Oral Health

19 June 2017

Artificial blood vessels may revolutionise root canals

A research team has developed a way to engineer new blood vessels in teeth with root canals.

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A new discovery could give root canal patients a reason to smile. Researchers say they've found a way to create new blood vessels that could help these teeth last longer.

Though root canals can save teeth that are infected or decayed, those teeth can become brittle and break over time, the Oregon Health & Science University team said.

Health24 previously mentioned that although new era of regenerative dentistry, where teeth will repair themselves, is on its way, things are still in the laboratory stage.

Latest research is encouraging

Principal investigator Dr Luiz Bertassoni explained in a university news release that a root canal eliminates a tooth's blood and nerve supply, leaving it without "any biological response or defence mechanism."

He added that "without this functionality, adult teeth may be lost much sooner, which can result in much greater concerns, such as the need for dentures or dental implants."

Bertassoni is an assistant professor of restorative dentistry and biomedical engineering at OHSU.

His team developed a way to engineer new blood vessels in teeth with root canals.

The future of dentistry

"This result proves that fabrication of artificial blood vessels can be a highly effective strategy for fully regenerating the function of teeth," he said. "We believe that this finding may change the way that root canal treatments are done in the future."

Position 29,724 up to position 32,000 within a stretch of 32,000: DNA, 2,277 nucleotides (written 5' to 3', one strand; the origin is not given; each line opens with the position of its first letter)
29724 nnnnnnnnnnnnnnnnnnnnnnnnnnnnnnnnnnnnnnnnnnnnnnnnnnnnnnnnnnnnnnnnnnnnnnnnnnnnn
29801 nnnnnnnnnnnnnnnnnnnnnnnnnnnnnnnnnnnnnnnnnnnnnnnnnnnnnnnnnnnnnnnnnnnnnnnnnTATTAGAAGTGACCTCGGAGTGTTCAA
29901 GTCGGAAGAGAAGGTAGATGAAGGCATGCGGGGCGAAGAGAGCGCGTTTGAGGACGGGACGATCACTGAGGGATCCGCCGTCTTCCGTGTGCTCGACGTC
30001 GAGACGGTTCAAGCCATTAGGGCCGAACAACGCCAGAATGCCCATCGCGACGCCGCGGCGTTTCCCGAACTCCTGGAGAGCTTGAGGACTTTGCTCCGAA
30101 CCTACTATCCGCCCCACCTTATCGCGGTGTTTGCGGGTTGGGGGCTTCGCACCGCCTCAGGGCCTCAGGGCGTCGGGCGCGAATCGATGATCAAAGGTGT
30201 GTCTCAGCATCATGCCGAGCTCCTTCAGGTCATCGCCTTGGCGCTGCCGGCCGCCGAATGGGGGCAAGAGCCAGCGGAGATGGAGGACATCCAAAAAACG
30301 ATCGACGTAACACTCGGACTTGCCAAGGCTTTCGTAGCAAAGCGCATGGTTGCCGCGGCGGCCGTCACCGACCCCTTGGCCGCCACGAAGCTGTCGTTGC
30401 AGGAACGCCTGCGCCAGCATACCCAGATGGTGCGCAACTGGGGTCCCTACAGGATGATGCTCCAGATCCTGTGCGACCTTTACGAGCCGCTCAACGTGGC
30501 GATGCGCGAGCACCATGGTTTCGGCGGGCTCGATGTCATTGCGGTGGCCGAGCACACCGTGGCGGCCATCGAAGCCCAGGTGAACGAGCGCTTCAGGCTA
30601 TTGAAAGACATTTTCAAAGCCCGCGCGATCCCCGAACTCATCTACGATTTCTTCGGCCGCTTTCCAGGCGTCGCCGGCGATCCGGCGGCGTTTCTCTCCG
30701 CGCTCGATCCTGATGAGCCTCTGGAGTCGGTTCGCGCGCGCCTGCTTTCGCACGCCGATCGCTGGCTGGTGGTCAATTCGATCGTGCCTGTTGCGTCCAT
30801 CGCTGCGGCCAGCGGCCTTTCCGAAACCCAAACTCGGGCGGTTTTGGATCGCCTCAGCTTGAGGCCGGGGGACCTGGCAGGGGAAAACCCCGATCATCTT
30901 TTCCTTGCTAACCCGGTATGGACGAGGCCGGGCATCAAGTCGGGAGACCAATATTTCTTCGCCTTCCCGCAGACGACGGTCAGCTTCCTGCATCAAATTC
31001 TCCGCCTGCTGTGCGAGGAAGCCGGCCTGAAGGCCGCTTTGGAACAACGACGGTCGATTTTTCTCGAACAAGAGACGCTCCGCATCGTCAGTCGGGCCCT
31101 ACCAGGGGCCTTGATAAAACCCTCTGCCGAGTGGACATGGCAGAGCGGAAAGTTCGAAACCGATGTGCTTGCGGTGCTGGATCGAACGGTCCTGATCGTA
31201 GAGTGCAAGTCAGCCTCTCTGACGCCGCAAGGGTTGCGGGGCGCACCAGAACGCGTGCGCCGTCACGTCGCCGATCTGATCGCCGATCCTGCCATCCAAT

The study was published online in the journal Scientific Reports.

More than 15 million root canals a year are performed in the United States. There are no available statistics in South Africa.

According to the study authors, the current procedure involves removing infected dental tissues and replacing them with synthetic biomaterials covered by a protective crown.

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Oral health expert

Dr Imraan Hoosen qualified from the Medical University of South Africa in 1997. Together with his partner, Dr Hoosen now runs a group of dental practices around Johannesburg (Lesedi Private Hospital, Highlands North Medical Centre , Brenthurst Clinic, Parklane Clinic, Simmonds Street Medical and Dental Centre, Soni Medical Centre- Newclare). Dr Hoosen can be contacted on 011 933 4096.

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